Tuesday, 17 January 2017

Post Quilt Blocks Internationally For Less

This post was originally written for the BeeInspired group. I thought I’d share it here as well.



Before signing up for two international bees where posting quilt blocks to the rest of the world is going to be a monthly activity I did some research into postage costs. Here’s what I found:

1.     Cost variation between parcels and letters is immense!
As you can see from the image below (taken from the Australia Post website) the starting cost for sending a parcel from Australia is $15.85!



Compare that with the price of letters – much better!




2.     Weight matters
That’s the weight of the contents not your personal weight – if you’re happy and healthy then have that slice of cake! As you can see keeping the weight under 50g gives the cheapest option and then there’s a big jump to the next cost scale.

3.     Variations occur across the various countries so check on your local postal websites. StashBee had some resources for US postal services that I’ve included here.

ENVELOPE SIZES



One of the variations I found was in the size limits for envelopes. In Australia our largest size is 26 x 36cm (10" x 14") with the maximum thickness being 20mm (just over ¾ inch). In the US the maximum size is just over 6" x 11 ½" and ¼" thick (US Postal Information on Letter Sizes). That’s still plenty of room for a quilt block though!

PACKAGING YOUR BLOCK

Stash Bee has two good articles on packing blocks for posting that I highly recommend reading

I packaged my block inside a zip lock bag. In the end I didn’t close the zip because it fills up with air and I wanted it to sit as flat as possible, and I taped the zip down and added a label with the address as suggested in the second Stash Bee post above.

WEIGHING IT ALL UP



And here’s what I included for my test run up to the post office (I ditched the crappy homemade gift card before posting the real block and replaced it with something of similar size but way better). When I weighed this on my scales at home it came in very close to 50g and I forgot to ask how much leeway was left, but rest assured that it came in under the weight limit. When I put 50g (0.05kg) into the US Postal Price Calculator it came up with a cost of $2.10 for posting to Australia which isn’t too bad!

Hope you find this helpful!


7 comments:

  1. What a great tip!! I am always hesitant to sign up for all these international swaps and bees, becasue postage can be such a killer! I hadn't realised the maximum thickness was 2 cm! That seems so much bigger! If Aust Post let's us get away with that then it's completely feasible ;-)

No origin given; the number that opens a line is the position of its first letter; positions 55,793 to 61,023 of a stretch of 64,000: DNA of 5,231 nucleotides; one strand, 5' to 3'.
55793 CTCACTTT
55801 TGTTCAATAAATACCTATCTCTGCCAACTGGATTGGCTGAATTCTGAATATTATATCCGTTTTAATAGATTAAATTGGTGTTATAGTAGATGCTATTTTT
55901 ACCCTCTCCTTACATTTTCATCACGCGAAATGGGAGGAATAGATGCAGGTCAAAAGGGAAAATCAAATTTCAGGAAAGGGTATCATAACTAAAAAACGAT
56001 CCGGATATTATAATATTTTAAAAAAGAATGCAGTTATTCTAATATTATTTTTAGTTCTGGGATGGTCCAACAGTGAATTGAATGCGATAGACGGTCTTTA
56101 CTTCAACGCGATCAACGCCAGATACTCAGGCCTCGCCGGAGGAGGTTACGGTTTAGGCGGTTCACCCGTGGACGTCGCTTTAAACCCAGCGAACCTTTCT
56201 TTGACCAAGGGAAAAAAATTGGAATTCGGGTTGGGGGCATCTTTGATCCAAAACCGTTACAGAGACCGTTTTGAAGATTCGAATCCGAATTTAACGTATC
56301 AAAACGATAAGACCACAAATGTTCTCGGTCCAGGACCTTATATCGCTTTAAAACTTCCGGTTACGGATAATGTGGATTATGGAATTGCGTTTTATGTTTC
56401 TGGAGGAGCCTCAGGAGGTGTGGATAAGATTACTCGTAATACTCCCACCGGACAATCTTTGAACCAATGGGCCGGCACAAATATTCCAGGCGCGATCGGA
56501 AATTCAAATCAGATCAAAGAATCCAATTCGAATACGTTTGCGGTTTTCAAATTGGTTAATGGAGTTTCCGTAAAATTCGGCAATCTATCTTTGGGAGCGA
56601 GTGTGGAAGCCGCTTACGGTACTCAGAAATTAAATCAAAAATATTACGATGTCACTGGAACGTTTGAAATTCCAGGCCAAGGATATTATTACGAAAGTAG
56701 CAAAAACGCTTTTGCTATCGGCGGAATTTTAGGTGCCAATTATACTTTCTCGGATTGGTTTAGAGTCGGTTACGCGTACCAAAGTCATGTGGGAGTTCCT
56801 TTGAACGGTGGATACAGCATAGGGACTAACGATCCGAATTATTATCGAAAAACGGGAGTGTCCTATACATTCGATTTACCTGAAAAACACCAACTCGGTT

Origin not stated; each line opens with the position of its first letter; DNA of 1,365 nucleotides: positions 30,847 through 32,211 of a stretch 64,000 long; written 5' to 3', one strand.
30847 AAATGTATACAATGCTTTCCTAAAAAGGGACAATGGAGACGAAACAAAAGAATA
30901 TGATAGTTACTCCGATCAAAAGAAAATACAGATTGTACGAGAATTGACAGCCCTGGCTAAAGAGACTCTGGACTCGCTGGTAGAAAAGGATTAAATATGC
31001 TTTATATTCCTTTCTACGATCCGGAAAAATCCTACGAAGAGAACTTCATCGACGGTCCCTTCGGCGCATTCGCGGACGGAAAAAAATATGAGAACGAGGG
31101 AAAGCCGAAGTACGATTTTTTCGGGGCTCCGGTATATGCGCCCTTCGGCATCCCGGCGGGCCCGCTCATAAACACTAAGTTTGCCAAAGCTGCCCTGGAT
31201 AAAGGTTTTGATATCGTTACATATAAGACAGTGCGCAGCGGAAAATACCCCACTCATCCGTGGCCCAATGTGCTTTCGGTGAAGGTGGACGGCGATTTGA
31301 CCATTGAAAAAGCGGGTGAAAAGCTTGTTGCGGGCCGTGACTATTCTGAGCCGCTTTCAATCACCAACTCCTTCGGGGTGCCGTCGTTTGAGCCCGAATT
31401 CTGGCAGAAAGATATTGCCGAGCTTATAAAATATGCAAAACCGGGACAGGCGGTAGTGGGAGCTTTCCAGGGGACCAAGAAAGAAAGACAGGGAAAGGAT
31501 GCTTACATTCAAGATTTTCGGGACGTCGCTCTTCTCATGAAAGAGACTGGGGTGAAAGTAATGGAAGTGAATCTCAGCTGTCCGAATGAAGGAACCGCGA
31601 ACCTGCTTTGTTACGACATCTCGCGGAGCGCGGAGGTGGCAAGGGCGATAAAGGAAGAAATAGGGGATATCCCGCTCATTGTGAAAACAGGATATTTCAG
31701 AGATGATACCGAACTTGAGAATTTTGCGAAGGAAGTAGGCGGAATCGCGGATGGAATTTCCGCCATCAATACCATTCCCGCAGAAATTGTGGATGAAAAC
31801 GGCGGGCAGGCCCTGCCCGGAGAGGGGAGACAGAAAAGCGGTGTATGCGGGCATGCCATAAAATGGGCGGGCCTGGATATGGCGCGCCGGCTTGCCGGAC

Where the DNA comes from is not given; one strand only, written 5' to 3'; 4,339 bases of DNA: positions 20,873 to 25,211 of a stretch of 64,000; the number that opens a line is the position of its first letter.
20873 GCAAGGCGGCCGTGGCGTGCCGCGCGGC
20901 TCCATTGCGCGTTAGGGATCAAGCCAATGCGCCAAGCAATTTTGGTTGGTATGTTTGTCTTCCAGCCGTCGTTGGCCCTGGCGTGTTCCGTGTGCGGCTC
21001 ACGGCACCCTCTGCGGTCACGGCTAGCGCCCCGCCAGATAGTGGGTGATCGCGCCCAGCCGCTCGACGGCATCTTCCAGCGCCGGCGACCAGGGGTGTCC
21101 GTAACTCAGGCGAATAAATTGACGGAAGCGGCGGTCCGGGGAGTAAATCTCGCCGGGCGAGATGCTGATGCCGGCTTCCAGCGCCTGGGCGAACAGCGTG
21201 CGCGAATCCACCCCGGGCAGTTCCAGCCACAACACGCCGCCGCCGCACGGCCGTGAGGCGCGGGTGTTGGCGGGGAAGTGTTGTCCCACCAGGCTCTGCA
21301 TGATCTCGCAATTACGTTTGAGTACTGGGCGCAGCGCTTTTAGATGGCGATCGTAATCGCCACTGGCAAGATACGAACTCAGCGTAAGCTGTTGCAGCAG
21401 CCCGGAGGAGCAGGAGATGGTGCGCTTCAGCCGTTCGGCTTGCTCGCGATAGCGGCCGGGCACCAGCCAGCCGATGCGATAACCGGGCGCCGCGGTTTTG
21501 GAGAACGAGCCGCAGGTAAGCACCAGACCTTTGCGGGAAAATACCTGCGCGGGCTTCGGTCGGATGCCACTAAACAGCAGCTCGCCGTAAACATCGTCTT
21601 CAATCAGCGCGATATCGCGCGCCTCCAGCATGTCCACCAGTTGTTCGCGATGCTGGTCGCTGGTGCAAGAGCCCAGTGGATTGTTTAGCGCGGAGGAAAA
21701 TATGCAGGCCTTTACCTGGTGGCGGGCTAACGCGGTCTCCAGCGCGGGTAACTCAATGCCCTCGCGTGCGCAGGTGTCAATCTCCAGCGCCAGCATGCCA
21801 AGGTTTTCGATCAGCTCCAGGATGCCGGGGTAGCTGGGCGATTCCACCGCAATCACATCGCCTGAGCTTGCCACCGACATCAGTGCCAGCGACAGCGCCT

E xx

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  2. I rarely send internationally! Thanks for sharing your tips about this. Postage isn't cheap and if you are doing Bee's this info is good to be aware of!

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  3. This is a fantastic reminder and tutorial post. The links to the Stash Bee are good packaging reminders, too, especially for those of us in the US where thickness is such a concern. Thank you for sharing and linking up!

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  4. I asked at our local New Zealand Post shop the charges to send an envelope of fabric pieces to Canada, the heaviest was 75 gm. A Huge Total of $14 !!! So they are going with our daughter and family when they fly to Vancouver this week. They go as non-standard envelopes and are under the maximum allowed is size and weight>. Postage in Canada about $1.80... So I can so understand when competitions, swaps and bees limit those entering or winning to the country itself. This is a great post and really helpful, Thanks, I hopped here from Yvonne.

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  5. Super helpful! I'm always amazed at how expensive it is to ship items. The last block I sent out cost me about $15, so I'll be keeping these tips in mind šŸ˜˜

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  6. Really great post Sue! So glad the Stash Bee posts were helpful!

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  7. Great article Sue - I have had blocks from the States arrive with $13.75 on them!!!! I need to do this exercise myself regarding envelope size and weight from UK.

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